Egypt court overturns ban on full veils in exams
CAIRO (Reuters) - Egypt's High Administrative Court overturned on Wednesday a ban on female students wearing the niqab, or full face veil, in university examinations, saying it violated women's constitutional rights.
The case, and that of a religious edict banning the niqab in girls' school dormitories, has bounced back and forth among various courts since Minister of Higher Education Hany Helal imposed the ban in October.
Helal said the niqab was used to cover up cheating, including students sitting exams in the place of colleagues, but 55 students appealed against the ban. A Cairo court had ruled earlier this month in favor of the ban.
"Freedom to wear the niqab is guaranteed by human rights and constitutional liberties, and a girl's right to dress the way she sees fit in accordance with her beliefs and her social environment is a firm right that cannot be violated," Wednesday's court ruling said.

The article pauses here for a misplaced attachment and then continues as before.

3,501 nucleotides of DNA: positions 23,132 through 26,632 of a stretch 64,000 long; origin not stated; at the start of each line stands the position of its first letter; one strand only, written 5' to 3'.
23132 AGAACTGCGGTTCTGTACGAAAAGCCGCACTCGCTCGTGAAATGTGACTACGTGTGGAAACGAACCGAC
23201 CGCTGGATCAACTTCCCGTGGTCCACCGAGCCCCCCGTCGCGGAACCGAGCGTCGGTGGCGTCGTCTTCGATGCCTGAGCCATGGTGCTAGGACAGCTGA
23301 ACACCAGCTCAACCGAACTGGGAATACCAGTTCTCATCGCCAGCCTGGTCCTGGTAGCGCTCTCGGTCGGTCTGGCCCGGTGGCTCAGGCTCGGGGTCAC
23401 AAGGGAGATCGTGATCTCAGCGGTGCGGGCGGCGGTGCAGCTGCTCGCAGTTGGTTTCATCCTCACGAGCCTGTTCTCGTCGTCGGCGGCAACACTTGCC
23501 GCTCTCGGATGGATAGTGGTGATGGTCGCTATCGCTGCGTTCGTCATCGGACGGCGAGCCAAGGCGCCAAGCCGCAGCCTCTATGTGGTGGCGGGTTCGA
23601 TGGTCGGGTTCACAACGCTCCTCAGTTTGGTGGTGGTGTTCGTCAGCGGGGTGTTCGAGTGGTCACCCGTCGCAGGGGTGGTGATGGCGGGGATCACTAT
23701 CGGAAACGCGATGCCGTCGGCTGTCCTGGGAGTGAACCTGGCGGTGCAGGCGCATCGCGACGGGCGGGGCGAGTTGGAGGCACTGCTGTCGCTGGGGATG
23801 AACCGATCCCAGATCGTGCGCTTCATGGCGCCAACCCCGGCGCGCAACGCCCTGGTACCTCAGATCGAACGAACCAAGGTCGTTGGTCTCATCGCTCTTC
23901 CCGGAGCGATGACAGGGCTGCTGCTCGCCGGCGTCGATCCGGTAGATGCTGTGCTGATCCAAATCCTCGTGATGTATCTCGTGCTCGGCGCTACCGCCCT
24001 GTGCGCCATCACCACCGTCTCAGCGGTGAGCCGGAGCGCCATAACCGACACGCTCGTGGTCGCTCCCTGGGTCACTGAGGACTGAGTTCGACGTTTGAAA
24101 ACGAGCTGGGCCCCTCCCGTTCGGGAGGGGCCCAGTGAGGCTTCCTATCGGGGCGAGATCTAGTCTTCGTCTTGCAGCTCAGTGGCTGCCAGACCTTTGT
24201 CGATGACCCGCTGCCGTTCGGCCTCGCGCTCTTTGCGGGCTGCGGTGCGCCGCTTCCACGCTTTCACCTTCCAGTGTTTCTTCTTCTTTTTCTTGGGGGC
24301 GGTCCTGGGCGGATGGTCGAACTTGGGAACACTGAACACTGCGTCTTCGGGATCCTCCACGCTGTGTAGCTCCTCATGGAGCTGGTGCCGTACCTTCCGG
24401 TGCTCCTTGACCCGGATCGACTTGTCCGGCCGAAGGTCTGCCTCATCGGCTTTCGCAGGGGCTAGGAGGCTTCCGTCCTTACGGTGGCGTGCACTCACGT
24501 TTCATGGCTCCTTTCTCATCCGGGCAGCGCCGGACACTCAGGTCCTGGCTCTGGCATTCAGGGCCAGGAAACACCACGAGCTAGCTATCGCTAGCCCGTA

It is the highest court to have ruled on the issue so far.
"The niqab cannot be used to oppress women," the court said, adding that university campuses should be places of intellectualism and freedom. However, it said a student wearing the niqab must show her face when asked to for security reasons.
The government crushed Islamists seeking to set up a religious state in the 1990s and has been keen to quell Islamist opposition before a parliamentary election expected by December, and a later presidential vote.
Mid-year examinations have been underway since the beginning of the month, and a number of students at a Cairo university wore surgical masks to get round the ban.
Most Islamic scholars say they believe wearing a headscarf is a must, while few consider the niqab obligatory, with Egypt's top religious authorities saying in December that the face veil had no basis in Islam.
(Writing by Dina Zayed; Additional reporting by Saleh El Salhi; editing by David Stamp)
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